1. Knowledge

An essential element for penal code 148(a)(1) pc is that you knew or reasonably should have known that the person arresting you was a public officer.  This defense may arises if you were detained by undercover police officers wearing plain clothes who never verbally disclosed that they were law enforcement or shown his or her badge.  If police fail to do so, then you are not expected to know that it’s a police encounter.  Moreover, you may believe that someone is attacking you and you were merely using force or delaying their efforts to protect yourself from harm.  Alternatively, officer’s wearing uniform may also need to announce themselves in dark places or if they place you in a guard hold from behind.  In many instances, officers will grab you from behind and shout “stop resisting!” but forget to announce that they’re police.  Similarly, you’re never expected to know who’s grabbing you if you cannot view them from behind.

  • EXAMPLE: Dan was outside of a bar when he got into a verbal altercation with another bar patron. A police officer noticed the altercation and proceeded to break up the argument.  Just before Dan was about to strike the other patron, the officer grabbed Dan from behind placing him into a choke hold.  Thinking someone was attacking him, Dan maneuvered his body to his side causing the officer to fall to the ground.  Dan was subsequently charged with resisting arrest.  In this case, Dan’s defense attorney would argue that Dan lacked the requisite knowledge the person grabbing him from behind was a police officer.  Moreover, the officer never identified himself verbally, grabbed Dan from behind, and under the circumstances, Dan believed he was being attacked from behind by perhaps someone associated with the other bar patron.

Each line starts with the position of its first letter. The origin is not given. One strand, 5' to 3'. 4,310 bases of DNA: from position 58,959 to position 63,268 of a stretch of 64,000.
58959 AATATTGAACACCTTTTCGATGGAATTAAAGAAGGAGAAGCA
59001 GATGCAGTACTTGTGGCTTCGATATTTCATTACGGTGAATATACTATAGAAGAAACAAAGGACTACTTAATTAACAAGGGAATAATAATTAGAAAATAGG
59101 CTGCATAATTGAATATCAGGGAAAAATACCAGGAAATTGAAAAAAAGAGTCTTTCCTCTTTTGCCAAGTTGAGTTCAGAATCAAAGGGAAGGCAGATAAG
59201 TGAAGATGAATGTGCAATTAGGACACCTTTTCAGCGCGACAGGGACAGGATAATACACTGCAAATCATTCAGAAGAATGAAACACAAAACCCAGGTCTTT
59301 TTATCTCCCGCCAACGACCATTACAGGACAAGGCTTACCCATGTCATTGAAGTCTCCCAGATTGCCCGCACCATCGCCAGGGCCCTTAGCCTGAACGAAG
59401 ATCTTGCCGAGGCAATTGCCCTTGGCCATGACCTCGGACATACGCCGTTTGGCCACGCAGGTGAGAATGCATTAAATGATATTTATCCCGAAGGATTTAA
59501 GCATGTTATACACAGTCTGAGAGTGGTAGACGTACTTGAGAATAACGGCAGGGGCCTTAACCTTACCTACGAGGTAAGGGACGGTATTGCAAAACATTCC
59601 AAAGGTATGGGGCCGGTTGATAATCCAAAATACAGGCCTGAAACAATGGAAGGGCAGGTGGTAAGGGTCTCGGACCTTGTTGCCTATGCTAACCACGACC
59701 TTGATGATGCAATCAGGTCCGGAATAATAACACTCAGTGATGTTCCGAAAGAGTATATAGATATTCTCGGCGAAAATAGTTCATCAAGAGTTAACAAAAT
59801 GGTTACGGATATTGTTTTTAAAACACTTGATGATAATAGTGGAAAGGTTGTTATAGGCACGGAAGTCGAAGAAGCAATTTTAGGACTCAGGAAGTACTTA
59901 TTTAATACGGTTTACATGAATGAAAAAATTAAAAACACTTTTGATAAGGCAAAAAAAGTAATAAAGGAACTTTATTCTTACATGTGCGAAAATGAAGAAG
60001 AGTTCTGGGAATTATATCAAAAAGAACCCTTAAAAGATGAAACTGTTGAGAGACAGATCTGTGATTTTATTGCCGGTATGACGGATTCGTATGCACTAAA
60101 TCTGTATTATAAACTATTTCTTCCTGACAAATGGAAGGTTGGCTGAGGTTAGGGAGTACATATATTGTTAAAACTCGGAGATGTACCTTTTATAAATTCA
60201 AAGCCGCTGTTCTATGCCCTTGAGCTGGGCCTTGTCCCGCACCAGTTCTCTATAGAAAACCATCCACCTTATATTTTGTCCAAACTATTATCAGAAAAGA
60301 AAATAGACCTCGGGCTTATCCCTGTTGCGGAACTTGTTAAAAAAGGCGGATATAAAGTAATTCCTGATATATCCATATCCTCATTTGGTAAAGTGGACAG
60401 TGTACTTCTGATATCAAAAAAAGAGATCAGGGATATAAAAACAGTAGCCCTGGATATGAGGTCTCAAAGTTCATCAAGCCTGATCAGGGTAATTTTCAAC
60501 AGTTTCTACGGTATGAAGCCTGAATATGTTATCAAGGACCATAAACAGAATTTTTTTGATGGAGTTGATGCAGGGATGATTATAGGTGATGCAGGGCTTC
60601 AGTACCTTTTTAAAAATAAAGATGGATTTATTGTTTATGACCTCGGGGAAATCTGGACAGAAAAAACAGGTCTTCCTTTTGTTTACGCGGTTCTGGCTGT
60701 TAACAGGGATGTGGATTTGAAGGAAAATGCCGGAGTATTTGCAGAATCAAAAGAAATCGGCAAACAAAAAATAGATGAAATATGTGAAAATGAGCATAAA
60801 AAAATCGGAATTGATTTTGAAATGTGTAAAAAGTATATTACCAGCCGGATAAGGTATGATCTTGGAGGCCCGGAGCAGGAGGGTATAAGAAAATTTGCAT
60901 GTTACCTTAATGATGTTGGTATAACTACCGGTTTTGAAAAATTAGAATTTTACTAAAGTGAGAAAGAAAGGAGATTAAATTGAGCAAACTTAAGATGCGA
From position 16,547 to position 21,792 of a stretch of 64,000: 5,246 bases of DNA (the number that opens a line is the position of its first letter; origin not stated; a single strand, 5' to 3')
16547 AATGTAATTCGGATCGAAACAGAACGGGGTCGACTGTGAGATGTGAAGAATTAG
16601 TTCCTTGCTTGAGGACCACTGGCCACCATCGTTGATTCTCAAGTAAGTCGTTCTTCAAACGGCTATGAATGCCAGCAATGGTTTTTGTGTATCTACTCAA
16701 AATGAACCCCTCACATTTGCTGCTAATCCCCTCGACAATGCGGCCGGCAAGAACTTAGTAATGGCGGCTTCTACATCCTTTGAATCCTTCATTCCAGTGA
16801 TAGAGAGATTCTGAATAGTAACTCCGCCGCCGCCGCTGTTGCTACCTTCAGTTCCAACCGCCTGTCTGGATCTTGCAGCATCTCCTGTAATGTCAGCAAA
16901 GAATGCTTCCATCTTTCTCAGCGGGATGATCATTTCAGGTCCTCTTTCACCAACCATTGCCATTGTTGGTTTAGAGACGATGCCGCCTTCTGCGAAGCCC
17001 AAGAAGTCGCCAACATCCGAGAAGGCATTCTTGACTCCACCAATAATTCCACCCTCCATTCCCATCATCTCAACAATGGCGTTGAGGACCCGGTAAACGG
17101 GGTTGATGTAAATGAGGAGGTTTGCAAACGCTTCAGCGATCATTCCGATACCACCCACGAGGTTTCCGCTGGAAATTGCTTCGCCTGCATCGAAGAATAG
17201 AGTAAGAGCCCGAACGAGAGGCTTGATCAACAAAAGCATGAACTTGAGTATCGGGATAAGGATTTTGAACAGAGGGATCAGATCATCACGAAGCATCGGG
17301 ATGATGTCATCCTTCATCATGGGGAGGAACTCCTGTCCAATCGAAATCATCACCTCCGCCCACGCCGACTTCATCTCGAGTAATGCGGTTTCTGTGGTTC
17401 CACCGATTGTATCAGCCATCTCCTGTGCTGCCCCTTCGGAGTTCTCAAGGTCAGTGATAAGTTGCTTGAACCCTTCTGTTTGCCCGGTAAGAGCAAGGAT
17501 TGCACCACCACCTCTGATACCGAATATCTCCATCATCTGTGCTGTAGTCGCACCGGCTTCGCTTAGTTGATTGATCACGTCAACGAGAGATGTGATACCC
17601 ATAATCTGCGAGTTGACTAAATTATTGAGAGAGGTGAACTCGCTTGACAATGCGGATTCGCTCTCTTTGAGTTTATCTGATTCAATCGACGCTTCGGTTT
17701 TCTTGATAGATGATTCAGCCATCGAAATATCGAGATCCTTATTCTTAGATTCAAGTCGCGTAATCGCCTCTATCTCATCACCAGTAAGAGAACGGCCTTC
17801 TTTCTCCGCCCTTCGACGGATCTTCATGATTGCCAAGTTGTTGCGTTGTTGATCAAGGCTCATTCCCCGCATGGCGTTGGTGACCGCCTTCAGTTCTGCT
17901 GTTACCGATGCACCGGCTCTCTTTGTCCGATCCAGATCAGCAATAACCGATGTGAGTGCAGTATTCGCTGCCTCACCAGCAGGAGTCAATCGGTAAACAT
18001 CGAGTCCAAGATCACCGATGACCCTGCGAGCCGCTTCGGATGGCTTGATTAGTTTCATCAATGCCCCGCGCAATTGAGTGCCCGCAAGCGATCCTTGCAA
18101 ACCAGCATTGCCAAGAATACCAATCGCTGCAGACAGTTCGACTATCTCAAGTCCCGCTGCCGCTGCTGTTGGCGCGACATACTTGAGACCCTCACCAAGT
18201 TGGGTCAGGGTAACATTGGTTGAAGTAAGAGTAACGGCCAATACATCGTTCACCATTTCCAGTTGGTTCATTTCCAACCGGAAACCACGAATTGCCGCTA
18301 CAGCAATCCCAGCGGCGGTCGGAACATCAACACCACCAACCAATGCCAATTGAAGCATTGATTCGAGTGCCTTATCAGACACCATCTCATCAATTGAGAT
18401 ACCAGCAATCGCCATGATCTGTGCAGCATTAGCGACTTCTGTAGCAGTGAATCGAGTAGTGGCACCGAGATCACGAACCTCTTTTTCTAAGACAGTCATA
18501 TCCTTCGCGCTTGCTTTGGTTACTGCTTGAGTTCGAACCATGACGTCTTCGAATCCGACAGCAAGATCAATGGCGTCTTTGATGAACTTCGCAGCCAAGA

1. Not a “Public Officer”

The term “public officer” encompasses police officers, sheriff’s deputies, and any agency with arresting power.  Moreover, a public officer includes public officials and employees who perform law enforcement-related duties in connection with their office or employment.  Thus, the term encompasses a school security officer, who, although not a sworn peace officer, works in partnership with law enforcement agencies to achieve the goals of ensuring the safety of persons or property on public school premises.[4]  However, private security companies in charge of surveilling an apartment complex or hotel normally do not suffice to constitute a public officer.

  • CASE EXAMPLE: In In re M.M. (2009) 177 Cal.App.4th 1339, the appellate court held that a campus security officer employed by the public school district was not a “public officer,” within the meaning of the statute defining the offense of resisting arrest, where the campus security officer did not exercise a delegated sovereign function of government and did not hold a tenured position for a specified period of time, and was neither elected nor officially appointed to his job.
  1. Lack of Intent

Resisting arrest is a general intent crime.  In other words, it does not require you to act with the specific intent to resist, delay, or obstruct a police officer.  Under this element, you are required to intend to commit the act which caused resistance, delay, or obstruction on the duties of the officer effectuating your arrest.  However, if you did not intend to commit the act, then you’re not guilty of this offense.  For instance, the officer placed handcuffs around your wrist so tight is caused severe pain causing the officer to have a brief delay in placing you into their patrol car.  In that instance, your reaction was spontaneous as a result of the pain negating your intent to delay the officer duty of placing you in the vehicle.